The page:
Welsh Topics. The Age of Owain Gwynedd (1135-1170). The above is the title of a volume written by Paul Barbier, fils (Einil Ddu o Lydaw), Professor of Romance Philology at the University of Leeds. The work is a prize essay of the Newport National Eisteddfod, and is published exactly as it was written eleven years ago. The author holdisij and rightly, too, that a com- plete history of Wales is impossible until each particular period has been traversed, and until each successive age has found its true interpreter. Much of Welsh his- tory, as yet, is a tangled maze full of legends, and traditions—accretions which have to be removed and passed through the sieve of historical criticism. The author has subjected the authorities of the time to the minutest searching, and has given us an undiluted account of the grandest period of Welsh history. WHO WAS OWAIN GWYNEDD P This prince of Gwynedd flourished between 1135 (or 1137) to 1170, and forms the greatest Welsh figure of the middle of the twelfth century. He was the son of Gruffydd ap Cynan, a. prince who did so much to consolidate Wales against the steady, ever-increasing Norman power. His skill and policy he bequeathed to Owain, who steadfastly pursued the course planned out by his. aged father., Owain, and he alone., forms the central figure of the times. There were other leaders but Owain, by his diplomacy, his skilful generalship, his tact, his scholar- ship, served to unite all classes against the greedy, cruel Norman foe. A FEW PASSAGES. The writer has concentrated the chrono- logical entries of the chief manuscripts and chronicles, and has given us ai con- nected and continuous history of the period. Though the work is, in one sense, by a foreigner, there is here and there a. dash and brilliancy worthy of a Celt. The book is marked with clear passages, especially so where he summarises the characteristics of Owain Gwynedd. For example: —" If Gruffydd ap Cynan was the hero of Welsh defensive warfare, Owain was the hero of victory. The son he left was worthy to guide his nation. Had not the inherent weaknesses of the Welsh system of hereditary succession prevented him from uniting the whole race under his banner and leading the C'ymry in peace and war. the work which he did would have had more scope and been more lasting" (p. 15). And again :—" But Owain Gwynedd had all the characteristics of a great ruler. He was a brilliant soldier, and there is no record of his having been defeated in battle. He was a sagacious diplomat, and knew well how, by negotiation, to gather together all his resources in the hour of danger, and to conciliate the opposing interests of the many chiefs against a. common foe. He was a, prudent governor, working for his people. His policy, was one of peace within and union with Deheubarth without, and its success is well seen in the fact that outsiders looked ulpon him as king of all Wales, as the prince of the whole Welsh people. He was the greatest patron of the bards, and thus, like all the members of his family, identified himself with the encouragement of purity of language and excellency of literature. The succeeding gene- ration called him the Great; either in memory of his mighty deeds, or- startled by the contrast his single fame presented to the comparative nonentity of hisi many sons.' Professor Barbier does not affect to write a detailed history of this pregnant period, knowing! full well that the materials for such an undertaking are inadequate. His treatment is conspicuous for its broadness, and a capacity to generalise the salient features of the period. Notably so is the sixth chapter —perhaps the best in the book—wherein he, deals with the literary activity and social condition of the people. And the wish to give a clear, broad outline may account for the paucity of the poetical .quotations, though references to the chief poets and their works are abundant in the footnotes, indicating that the author is well acquainted with our literature in the vernacular. The sixth chapter embodies the follow- ing points: —The political1 literature of Wales, the social standing of the bards, the chief bards of the twelfth century, the tendency towards the production of a drama, the Mabinogion, the historians of the time, the musical proclivities of the Welsh people, their religious feeling, and life in all the varied forms incidental to a people in the midst of a great mili- tary and literary activity. The book, on the whole.. is marked by good arrangement, clear, scholarly, and a praiseworthy attempt at a scientific historical treatise of this period. It is moderate in tone, cilitical and well- balanced in its judgment. It is pre- eminently a student's book, and is well worthy of a. thorough perusal. The printing, binding:, paper, together with its general appearance, reflect ranch credit on Mr. Southall, a publisher who has done so much for Wales. "The Age of Owain Gwynedd." By Paul Barbier, Fife, University, Leeds, pp. 182. Cloth, 5/6; 'Gilt Tops, 6/ Students' Edition, 3/6. J. E'. Southall, Newport, Mon.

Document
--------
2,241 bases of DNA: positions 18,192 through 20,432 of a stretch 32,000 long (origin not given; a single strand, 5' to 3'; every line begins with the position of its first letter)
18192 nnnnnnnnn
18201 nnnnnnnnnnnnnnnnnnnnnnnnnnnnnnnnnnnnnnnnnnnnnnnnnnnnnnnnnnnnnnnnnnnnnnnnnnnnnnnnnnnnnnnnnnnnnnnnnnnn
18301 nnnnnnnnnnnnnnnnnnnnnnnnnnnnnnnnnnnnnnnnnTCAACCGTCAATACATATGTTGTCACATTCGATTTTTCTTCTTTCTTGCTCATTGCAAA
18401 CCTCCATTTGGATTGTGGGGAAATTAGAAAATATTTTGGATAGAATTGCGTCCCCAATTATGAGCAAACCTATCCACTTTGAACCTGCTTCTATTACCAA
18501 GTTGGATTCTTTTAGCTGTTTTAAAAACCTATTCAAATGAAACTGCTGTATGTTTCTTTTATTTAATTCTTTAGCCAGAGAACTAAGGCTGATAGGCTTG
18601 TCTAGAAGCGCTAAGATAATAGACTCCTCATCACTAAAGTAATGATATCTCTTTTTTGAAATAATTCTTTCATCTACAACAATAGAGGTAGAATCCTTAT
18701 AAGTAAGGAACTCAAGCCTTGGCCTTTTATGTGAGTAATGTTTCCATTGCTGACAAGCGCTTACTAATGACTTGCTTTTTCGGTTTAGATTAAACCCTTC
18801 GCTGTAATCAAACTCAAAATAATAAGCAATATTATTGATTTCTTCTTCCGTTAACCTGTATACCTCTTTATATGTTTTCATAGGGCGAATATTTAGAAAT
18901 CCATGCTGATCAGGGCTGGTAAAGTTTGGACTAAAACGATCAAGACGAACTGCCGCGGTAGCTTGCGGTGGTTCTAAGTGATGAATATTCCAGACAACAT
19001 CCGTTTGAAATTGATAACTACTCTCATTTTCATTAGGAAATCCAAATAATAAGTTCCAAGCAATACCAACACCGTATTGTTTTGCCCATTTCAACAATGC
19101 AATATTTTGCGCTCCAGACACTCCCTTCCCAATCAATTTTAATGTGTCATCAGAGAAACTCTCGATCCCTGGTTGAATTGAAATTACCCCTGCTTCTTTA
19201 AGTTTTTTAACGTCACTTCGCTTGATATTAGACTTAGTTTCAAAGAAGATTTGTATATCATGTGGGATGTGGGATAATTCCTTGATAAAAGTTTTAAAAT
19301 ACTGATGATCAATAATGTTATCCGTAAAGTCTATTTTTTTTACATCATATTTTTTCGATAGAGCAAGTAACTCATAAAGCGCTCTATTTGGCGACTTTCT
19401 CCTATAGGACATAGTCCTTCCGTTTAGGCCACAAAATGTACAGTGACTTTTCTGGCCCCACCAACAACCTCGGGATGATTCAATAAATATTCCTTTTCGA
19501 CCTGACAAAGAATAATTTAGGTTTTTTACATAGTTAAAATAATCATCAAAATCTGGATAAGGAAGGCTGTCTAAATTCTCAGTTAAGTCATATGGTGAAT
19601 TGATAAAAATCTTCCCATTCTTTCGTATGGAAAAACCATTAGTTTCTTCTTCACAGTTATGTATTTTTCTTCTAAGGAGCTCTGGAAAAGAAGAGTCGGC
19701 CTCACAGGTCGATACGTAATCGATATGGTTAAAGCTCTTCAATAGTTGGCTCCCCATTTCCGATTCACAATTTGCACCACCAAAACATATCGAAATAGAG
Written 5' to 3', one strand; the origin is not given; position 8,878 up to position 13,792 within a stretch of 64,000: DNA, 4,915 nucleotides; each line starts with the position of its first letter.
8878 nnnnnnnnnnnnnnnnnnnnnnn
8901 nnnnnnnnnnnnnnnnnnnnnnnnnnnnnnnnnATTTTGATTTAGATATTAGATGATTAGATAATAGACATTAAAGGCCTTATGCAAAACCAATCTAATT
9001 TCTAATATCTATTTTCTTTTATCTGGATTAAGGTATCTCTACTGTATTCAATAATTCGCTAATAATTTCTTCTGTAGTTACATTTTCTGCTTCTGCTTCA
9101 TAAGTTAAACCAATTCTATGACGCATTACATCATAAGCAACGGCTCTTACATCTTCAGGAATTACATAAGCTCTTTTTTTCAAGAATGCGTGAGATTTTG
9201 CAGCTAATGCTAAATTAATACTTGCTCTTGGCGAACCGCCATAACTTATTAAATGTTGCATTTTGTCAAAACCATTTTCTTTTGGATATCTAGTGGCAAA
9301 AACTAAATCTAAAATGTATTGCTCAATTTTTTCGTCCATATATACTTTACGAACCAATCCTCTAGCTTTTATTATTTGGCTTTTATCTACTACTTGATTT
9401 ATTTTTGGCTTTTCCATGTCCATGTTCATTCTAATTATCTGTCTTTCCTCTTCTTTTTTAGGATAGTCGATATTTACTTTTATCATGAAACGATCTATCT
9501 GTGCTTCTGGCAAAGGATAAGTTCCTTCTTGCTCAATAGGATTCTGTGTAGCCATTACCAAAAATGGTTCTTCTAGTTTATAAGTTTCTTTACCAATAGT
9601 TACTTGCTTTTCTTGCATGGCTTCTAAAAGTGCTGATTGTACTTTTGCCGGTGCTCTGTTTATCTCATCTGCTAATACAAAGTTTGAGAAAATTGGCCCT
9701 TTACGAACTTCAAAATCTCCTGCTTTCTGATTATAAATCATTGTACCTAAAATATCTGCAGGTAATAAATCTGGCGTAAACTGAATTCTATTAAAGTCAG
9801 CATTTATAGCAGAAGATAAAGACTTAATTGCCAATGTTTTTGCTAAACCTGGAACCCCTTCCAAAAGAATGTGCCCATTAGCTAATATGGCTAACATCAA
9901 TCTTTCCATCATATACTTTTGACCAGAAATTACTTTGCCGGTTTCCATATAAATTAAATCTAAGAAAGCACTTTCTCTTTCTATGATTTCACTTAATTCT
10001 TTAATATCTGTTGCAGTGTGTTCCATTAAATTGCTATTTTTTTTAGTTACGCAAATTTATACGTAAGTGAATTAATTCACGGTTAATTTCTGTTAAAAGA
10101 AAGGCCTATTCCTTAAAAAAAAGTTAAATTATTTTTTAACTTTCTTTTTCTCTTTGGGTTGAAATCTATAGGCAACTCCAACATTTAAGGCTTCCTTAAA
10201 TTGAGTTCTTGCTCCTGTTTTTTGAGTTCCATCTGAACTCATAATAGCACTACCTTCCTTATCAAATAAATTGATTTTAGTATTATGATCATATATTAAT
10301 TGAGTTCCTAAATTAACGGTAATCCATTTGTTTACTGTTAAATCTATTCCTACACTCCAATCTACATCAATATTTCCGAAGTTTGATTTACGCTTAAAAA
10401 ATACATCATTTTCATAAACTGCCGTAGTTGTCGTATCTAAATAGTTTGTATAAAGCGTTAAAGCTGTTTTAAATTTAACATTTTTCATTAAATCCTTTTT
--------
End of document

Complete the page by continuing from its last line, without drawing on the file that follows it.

Y Parch. O. R. Owen, Lerpwl. (Cyfarfod a'i angladcl yn Nyffryn Tywv). Hydref a'i bwyntil llawdrwm Daniai y coed yn y cwm; A'i gain ddwylaw gwnai ddeilios Cbed yr allt mal cawod rôs; Ar ol oer awel erwin, Mae'u brig oil yn ambr a, gwin Lleddf yw si y Dywi deg,— Eira g:wyn ar ei gwaneg; Ao ar don yr afon rydd Hir y glyn rhosliw'r glenydd: A swynir plasau henoed Gan donau gwin o dan goed; Ni, oheisiiwn uwch ei swn hi Sain llinos yn y llwyni,— Yn ucha'r llwyn ni cheir llef Drwy odrist goed yr Hydref. Trwy ddistawrwydd ystyriol, A'r Hydre'n oer, adre'n ol Wele ddwyn Ulll hawliodd lor- Athrylith ar ei helor Wele olaf wael helynt Un fu'n ymdaith ganAvaith gyut; Hwyli,au di-ail ei delyn Chwyddai or lleehweddau hyn; Eu meini hen fu'n mwynhau Try dan y tarawiadau Mal rliyAV swynol nefol nabl Rhoddai'n ber ddawn ei barabl,- Hyd heno ar dwyni hen Y ceir eco yr acen. Ond, daeth ymdaith ei anido,- Du yw'r Avlad ar ei ol o; Wele yntau, ei phlentyn, Ar ei daith yn hyfryd Avyn. Erys y tir i dristhau,-—- Dywysog, gwelAvn d'eisiau! Y Parch. J. J. Williams', Pentre, yn Ngheninen Gwyl Dewi. Books to be reviewed, and accounts of Welsh movements and societies, should be addressed —" Welsh Correspondent, e/o 'Rhondda Leader,' Tonypandy."